Me Tarzan, you Jane — and smarter and richer

In mod­ern mar­riage, wives are of­ten the brainy bread­win­ners

Sunday Times - - NEWS | RELATIONSHIPS - By SUTHENTIRA GOVENDER and NIVASHNI NAIR

When me­chanic Pr­ishen* pro­posed to op­tometrist Sa­dia*, his friends pat­ted him on the back for “hit­ting the jack­pot”.

But the bride’s friends were not im­pressed, con­vinced that Pr­ishen was mar­ry­ing their highly qual­i­fied friend for money.

Eleven years later, the cou­ple have proved the cyn­ics — in­clud­ing fam­ily — wrong.

“My group of friends openly said I had hit the jack­pot by mar­ry­ing a woman who earned more than me. Even to­day, peo­ple do not be­lieve that we are equal part­ners in our mar­riage be­cause in their eyes, my wife’s ed­u­ca­tion and money make her the boss,” said Pr­ishen.

Sa­dia, who is the pri­mary bread­win­ner, said her mar­riage was very dif­fer­ent to that of her par­ents.

“Our re­la­tion­ship is op­po­site to the one I wit­nessed as a child . . . my dad went to work and pro­vided for the fam­ily while my mother stayed at home and took care of the chil­dren and house­hold,” she said.

“Be­cause I earn more, my con­tri­bu­tion to our house­hold ex­penses is sub­stan­tially higher. At one stage, my hus­band worked from home so he took care of our two chil­dren when he could.”

While the cou­ple are not con­cerned about their dif­fer­ent lev­els of ed­u­ca­tion and earn­ings, they are not blind to the neg­a­tive per­cep­tions of the re­la­tion­ship.

“When we were dat­ing I knew her friends dis­ap­proved of me. I didn’t go to univer­sity and I didn’t dress the part of a suc­cess­ful man, so in their eyes I was not a catch,” said Pr­ishen.

Their mar­riage fits with re­search by the Univer­sity of Kansas in­di­cat­ing that more women in the US are “mar­ry­ing down”, at least partly be­cause they are get­ting bet­ter ed­u­ca­tions.

The study, which looked at Amer­i­cans aged be­tween 35 and 44, found there were more highly ed­u­cated women than men in the mar­riage mar­ket.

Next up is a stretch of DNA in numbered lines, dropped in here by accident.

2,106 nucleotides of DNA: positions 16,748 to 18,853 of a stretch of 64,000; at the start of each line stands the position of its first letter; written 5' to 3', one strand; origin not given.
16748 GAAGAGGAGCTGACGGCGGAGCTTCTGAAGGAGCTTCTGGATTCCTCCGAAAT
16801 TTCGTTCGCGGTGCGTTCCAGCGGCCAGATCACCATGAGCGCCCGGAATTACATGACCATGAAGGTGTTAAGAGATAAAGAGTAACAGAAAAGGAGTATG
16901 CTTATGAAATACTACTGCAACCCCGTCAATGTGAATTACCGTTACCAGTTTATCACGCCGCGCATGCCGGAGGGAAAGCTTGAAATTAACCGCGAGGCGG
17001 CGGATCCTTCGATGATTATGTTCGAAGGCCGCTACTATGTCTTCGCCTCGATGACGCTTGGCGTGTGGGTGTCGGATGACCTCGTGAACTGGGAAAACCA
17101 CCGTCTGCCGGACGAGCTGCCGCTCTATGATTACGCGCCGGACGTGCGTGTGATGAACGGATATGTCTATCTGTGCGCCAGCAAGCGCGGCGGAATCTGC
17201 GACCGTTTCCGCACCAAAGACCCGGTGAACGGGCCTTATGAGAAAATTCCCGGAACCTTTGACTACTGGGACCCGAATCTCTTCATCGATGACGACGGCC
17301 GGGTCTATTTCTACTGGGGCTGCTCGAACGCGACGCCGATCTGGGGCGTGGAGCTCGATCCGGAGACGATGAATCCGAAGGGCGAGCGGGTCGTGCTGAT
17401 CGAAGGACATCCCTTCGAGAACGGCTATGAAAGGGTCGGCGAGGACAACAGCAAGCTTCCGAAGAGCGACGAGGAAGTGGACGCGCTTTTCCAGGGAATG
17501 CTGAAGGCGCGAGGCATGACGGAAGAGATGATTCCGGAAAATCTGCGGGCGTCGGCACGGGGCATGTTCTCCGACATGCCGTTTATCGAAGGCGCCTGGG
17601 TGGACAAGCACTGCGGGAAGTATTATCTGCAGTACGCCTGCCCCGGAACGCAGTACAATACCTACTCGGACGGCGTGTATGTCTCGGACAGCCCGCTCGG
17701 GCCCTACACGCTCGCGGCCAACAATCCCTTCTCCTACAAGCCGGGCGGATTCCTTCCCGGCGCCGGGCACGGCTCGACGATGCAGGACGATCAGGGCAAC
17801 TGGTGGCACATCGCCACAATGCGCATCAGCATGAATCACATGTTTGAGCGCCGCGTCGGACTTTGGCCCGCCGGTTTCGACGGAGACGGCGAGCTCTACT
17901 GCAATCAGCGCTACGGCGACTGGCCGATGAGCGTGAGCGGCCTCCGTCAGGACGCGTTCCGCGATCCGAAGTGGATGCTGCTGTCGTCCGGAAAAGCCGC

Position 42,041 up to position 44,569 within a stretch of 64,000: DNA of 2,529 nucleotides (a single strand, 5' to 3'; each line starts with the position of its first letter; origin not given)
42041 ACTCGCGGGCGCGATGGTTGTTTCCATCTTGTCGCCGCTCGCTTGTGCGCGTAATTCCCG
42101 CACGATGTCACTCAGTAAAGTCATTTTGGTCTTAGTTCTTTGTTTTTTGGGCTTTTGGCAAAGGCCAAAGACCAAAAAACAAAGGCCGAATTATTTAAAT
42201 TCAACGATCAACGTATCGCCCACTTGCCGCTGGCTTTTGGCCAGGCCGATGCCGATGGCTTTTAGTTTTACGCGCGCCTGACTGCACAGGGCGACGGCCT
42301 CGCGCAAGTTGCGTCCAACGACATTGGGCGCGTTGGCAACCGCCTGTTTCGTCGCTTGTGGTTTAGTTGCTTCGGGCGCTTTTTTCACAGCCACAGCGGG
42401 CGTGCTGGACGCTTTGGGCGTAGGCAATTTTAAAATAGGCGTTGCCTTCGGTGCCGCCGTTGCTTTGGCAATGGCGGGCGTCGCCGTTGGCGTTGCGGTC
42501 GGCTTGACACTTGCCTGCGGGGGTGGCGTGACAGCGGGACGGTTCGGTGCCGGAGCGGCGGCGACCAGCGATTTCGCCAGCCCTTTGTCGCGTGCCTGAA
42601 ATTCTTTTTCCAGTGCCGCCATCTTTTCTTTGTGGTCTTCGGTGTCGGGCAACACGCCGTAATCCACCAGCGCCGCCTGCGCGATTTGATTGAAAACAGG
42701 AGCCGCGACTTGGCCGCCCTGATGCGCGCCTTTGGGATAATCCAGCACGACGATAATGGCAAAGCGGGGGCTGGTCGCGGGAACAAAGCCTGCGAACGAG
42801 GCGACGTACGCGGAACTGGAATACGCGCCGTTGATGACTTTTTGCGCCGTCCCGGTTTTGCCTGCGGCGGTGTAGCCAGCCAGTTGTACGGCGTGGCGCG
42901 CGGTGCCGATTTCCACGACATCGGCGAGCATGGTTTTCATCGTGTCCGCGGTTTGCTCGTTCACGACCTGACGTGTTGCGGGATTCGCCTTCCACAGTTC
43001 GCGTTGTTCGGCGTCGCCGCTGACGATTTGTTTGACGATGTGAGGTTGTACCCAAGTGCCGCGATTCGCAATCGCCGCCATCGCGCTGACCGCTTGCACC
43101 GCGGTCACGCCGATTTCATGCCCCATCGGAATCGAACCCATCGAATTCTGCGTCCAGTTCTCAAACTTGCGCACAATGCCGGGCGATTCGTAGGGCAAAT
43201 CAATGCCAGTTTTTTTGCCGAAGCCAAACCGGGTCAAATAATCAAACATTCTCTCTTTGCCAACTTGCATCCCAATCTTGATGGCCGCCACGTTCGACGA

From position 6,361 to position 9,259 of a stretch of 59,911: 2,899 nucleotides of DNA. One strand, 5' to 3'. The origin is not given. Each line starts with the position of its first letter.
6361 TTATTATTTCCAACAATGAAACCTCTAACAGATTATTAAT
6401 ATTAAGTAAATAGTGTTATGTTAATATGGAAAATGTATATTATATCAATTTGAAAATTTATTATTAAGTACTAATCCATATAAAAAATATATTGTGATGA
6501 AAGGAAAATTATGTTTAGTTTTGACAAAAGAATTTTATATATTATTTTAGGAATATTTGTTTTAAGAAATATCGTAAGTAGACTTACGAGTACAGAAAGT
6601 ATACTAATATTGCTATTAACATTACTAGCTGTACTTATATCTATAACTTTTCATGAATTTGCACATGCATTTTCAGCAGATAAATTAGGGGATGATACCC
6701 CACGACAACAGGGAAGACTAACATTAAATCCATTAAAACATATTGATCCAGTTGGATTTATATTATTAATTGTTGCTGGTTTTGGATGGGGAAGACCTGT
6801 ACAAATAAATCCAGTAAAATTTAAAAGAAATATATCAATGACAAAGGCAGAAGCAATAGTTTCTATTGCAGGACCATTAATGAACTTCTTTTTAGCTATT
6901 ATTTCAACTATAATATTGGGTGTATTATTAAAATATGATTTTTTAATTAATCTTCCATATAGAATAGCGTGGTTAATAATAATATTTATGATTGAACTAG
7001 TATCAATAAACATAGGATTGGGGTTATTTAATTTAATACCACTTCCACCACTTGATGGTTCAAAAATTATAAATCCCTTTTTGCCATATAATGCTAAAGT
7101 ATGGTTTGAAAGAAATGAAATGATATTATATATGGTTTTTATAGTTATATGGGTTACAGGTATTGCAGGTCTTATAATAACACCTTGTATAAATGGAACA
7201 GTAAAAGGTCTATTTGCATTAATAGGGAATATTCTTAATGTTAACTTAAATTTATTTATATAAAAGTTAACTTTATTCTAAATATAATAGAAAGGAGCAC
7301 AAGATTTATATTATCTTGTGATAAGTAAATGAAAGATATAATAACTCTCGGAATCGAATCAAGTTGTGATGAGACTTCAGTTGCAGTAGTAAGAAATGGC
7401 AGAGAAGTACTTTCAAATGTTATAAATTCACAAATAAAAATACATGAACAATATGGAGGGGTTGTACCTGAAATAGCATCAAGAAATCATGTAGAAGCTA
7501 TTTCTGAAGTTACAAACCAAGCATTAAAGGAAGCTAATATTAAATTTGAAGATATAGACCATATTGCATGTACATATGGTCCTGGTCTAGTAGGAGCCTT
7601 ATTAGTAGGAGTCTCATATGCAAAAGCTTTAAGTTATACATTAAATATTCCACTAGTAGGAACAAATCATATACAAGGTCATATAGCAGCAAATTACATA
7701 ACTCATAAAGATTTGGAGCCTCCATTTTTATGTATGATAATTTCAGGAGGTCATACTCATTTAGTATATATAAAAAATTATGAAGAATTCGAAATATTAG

Lo­cal ex­perts say that while South Africans still tend to be con­ser­va­tive about women bring­ing home the ba­con, ar­chaic at­ti­tudes are be­gin­ning to change. They say many men would love to be with a smart, suc­cess­ful woman.

Such is the case with an­other Dur­ban cou­ple, who did not want to be named. The man is a work­shop man­ager and his wife is an ac­coun­tant.

The woman said: “The gap is big, but to be hon­est it doesn’t af­fect our re­la­tion­ship be­cause even though he didn’t have an op­por­tu­nity to study, my hus­band is in­tel­li­gent and we can talk.”

Anita Bosch, a pro­fes­sor at the Univer­sity of Stel­len­bosch Busi­ness School who re­searches women at work, said that in cer­tain job ar­eas in South Africa women earned more than men.

In fi­nan­cial ser­vices, for ex­am­ple, more women than men were qual­i­fy­ing as char­tered ac­coun­tants.

“Com­pa­nies are cer­tainly seek­ing the ser­vices of more qual­i­fied women to en­hance their equity tar­gets. How­ever, the em­ploy­ment of men over­all con­tin­ues to out­num­ber that of women.”

Bosch said younger South African men were more will­ing to share house­hold tasks, but it was not clear if they felt “truly com­fort­able” in re­lin­quish­ing the role of main bread­win­ner.

Bonita Grobbe­laar, who de­scribes her­self as a dat­ing coach, said that in the South African so­cial con­text a man would have to be emo­tion­ally strong to marry a woman who was more suc­cess­ful than him fi­nan­cially with­out it af­fect­ing his “man­hood”.

She said: “There are men like that out there but I think they are few and far be­tween.” * Not their real names

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